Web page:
Macdonald, Ross. The Drowning Pool.

NY: Knopf, 1950.

In many ways, Los Angeles private eye Lew Archer was to the 1950s what Philip Marlow was to the same city a generation earlier, but he doesn’t seem to be much read these days. Which is a shame, because Macdonald was an excellent writer of noir-ish crime stories. This was Archer’s second case, in which he tries to find out who’s attempting to blackmail the young wife of the heir to a large, oil-rich estate in the hills north of LA. But she’s not going to give him much to work with.



Connelly, Michael. The Wrong Side of Goodbye.

NY: Little, Brown, 2016.

Even though he must be pushing seventy now, ex-homicide cop Harry Bosch has spent the last half-dozen episodes in this long-running series fighting hard against retirement. Solving murders and getting justice for the dead is what he does. More, it’s what he is. He spent several years doing cold cases with a gang of other no-longer-active cops, and that taught him a lot — it’s made him “proficient in time travel” — and now he has his private investigator’s ticket, though he doesn’t work at it very hard.


Hill, Reginald. Child’s Play.

NY: Macmillan, 1987.

This is the ninth episode in the adventures of DI Peter Pascoe and his large, profane, heavily biased, but also brilliant boss, Superintendent Andy Dalziel, head of Mid-Yorkshire CID. The first couple of volumes in the series were rather derivative in plot and a bit wobbly in style, but it didn’t take Hill long to find his footing and the past half-dozen books have been excellent. The plots are original and convoluted, the characters are multifaceted, and the tongue-in-cheek humor is delightfully “British.”


Published in: on 14 December 2016 at 1:37 pm  Leave a Comment  
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Edmondson, Elizabeth. The Villa in Italy.

NY: HarperCollins, 2006.

This author has produced a series of “Vintage Mysteries,” all set within the past few generations, that I have found very entertaining. (Maybe it’s because I’m old enough that some of them take place within my own lifetime.) This one follows the classic mystery method more than some of her others, and it’s quite good. I’m sure some people will consider it a “women’s book,” which I frankly find annoying; a book is either well written or not, and that’s really all that matters.


Published in: on 3 December 2016 at 5:31 pm  Leave a Comment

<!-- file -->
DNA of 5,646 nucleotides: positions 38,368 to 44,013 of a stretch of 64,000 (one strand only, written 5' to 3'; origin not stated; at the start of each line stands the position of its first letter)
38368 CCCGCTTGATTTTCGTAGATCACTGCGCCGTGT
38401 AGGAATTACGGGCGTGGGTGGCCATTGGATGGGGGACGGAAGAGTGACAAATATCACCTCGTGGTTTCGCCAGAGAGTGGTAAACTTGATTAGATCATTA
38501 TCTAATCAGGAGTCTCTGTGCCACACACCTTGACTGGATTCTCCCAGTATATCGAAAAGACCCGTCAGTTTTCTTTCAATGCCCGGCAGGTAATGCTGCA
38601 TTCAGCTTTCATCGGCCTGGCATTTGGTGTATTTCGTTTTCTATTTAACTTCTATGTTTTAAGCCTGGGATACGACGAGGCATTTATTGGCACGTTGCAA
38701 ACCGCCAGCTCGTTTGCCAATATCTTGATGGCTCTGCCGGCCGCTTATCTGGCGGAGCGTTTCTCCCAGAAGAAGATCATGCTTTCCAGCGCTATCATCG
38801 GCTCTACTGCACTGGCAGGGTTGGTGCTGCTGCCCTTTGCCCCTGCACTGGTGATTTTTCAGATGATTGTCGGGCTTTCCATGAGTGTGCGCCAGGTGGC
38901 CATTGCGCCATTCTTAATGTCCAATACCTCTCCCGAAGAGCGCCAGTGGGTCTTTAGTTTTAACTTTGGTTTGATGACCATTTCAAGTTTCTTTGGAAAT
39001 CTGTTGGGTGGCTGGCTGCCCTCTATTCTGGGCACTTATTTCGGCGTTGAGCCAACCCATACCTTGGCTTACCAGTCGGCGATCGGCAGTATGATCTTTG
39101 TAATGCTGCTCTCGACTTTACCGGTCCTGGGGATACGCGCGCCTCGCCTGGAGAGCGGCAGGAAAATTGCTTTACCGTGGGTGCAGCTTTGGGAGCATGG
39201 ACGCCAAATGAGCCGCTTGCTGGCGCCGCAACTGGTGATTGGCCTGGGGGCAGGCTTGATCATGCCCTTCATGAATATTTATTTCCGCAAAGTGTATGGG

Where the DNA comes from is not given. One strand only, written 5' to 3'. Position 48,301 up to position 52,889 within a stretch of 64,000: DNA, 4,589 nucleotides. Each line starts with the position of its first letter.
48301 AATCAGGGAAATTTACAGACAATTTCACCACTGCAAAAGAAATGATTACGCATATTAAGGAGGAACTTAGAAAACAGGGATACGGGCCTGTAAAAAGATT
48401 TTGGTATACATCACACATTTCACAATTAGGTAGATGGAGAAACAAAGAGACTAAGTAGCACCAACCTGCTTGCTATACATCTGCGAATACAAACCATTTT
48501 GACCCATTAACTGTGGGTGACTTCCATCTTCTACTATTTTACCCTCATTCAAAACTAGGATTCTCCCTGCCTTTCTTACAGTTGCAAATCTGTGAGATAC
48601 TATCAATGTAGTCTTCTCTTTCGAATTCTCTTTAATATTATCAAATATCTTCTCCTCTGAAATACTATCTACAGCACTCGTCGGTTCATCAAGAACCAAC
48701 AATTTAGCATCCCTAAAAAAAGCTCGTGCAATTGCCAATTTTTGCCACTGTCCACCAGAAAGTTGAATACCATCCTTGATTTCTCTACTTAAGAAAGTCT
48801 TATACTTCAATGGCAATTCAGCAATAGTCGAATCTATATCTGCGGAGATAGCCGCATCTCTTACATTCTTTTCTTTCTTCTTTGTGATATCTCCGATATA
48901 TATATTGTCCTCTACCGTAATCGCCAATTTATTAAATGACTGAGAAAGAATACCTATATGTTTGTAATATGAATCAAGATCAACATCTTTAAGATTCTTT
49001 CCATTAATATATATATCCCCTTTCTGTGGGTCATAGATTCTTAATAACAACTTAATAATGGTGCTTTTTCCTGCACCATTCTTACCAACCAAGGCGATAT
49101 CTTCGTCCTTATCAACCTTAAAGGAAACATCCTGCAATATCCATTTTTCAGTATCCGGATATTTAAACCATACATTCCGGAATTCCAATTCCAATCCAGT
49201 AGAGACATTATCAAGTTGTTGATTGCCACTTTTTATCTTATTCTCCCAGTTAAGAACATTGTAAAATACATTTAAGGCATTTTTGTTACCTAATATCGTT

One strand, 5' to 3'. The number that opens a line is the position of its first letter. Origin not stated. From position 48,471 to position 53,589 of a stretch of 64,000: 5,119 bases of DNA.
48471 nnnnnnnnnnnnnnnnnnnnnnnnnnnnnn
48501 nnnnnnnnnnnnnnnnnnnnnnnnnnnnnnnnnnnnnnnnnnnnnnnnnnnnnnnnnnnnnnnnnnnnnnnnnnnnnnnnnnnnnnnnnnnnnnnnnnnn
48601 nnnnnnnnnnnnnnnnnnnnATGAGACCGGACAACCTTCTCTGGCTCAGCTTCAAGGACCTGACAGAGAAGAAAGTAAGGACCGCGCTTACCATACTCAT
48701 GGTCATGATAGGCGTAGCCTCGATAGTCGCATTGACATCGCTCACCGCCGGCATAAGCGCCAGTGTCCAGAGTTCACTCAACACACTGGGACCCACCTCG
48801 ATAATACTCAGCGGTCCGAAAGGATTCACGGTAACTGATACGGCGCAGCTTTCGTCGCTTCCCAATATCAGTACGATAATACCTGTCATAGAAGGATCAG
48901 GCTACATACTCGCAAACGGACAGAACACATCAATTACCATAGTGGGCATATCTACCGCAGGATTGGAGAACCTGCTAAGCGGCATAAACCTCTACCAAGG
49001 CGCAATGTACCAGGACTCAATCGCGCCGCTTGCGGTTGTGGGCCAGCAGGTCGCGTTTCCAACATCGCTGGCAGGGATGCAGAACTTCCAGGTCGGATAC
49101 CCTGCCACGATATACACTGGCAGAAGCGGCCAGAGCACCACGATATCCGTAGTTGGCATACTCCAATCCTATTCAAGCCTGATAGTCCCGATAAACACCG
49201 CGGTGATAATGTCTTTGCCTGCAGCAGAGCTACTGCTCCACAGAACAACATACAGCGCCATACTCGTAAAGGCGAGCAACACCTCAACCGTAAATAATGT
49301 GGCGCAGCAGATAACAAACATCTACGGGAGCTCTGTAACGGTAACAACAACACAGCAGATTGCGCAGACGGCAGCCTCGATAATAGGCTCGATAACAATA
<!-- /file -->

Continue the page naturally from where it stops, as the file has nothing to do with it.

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Edmondson, Elizabeth. A Question of Inheritance.

Seattle: Thomas & Mercer, 2015.

This is the second in the author’s “Very English Mystery” series, set in the early 1950s in Britain and featuring semi-retired Secret Service agent Hugo Hawksworth, his adolescent sister, and Frey Wryton, all of them residents of Selchester Castle, a huge old place with a medieval core, but still in very good condition.


Heyer, Georgette. The Convenient Marriage.

London: Heinemann, 1934.

This is one of the most unusual of Heyer’s Regency romances. For one thing, it’s not even set in the Regency period but a long generation earlier, during the 1770s. For another, the plot is much more sophisticated and the characters, both leading and supporting, are far more multidimensional. And there’s far less dependence on impenetrable sporting cant — except for the highwayman, of course, whose professional jargon confuses even some of the young gentlemen.


Heyer, Georgette. Bath Tangle.

NY: Putnam, 1955.

The story opens around 1816 with two young women trying to deal with the recent sudden death of the Earl of Spenborough — the most important male in both their lives. As the strong-minded only child of an earl, and a very wealthy woman besides, Lady Serena functioned not only as her father’s hostess and estate manager but as his substitute son. Athletic and filled with energy on all occasions, as well as an avid follower of the political scene, she’s the complete opposite of Lady Fanny, the young widow (a trophy wife younger than Serena), who is far more ladylike in the approved way.


Published in: on 25 September 2011 at 8:21 pm  Leave a Comment  
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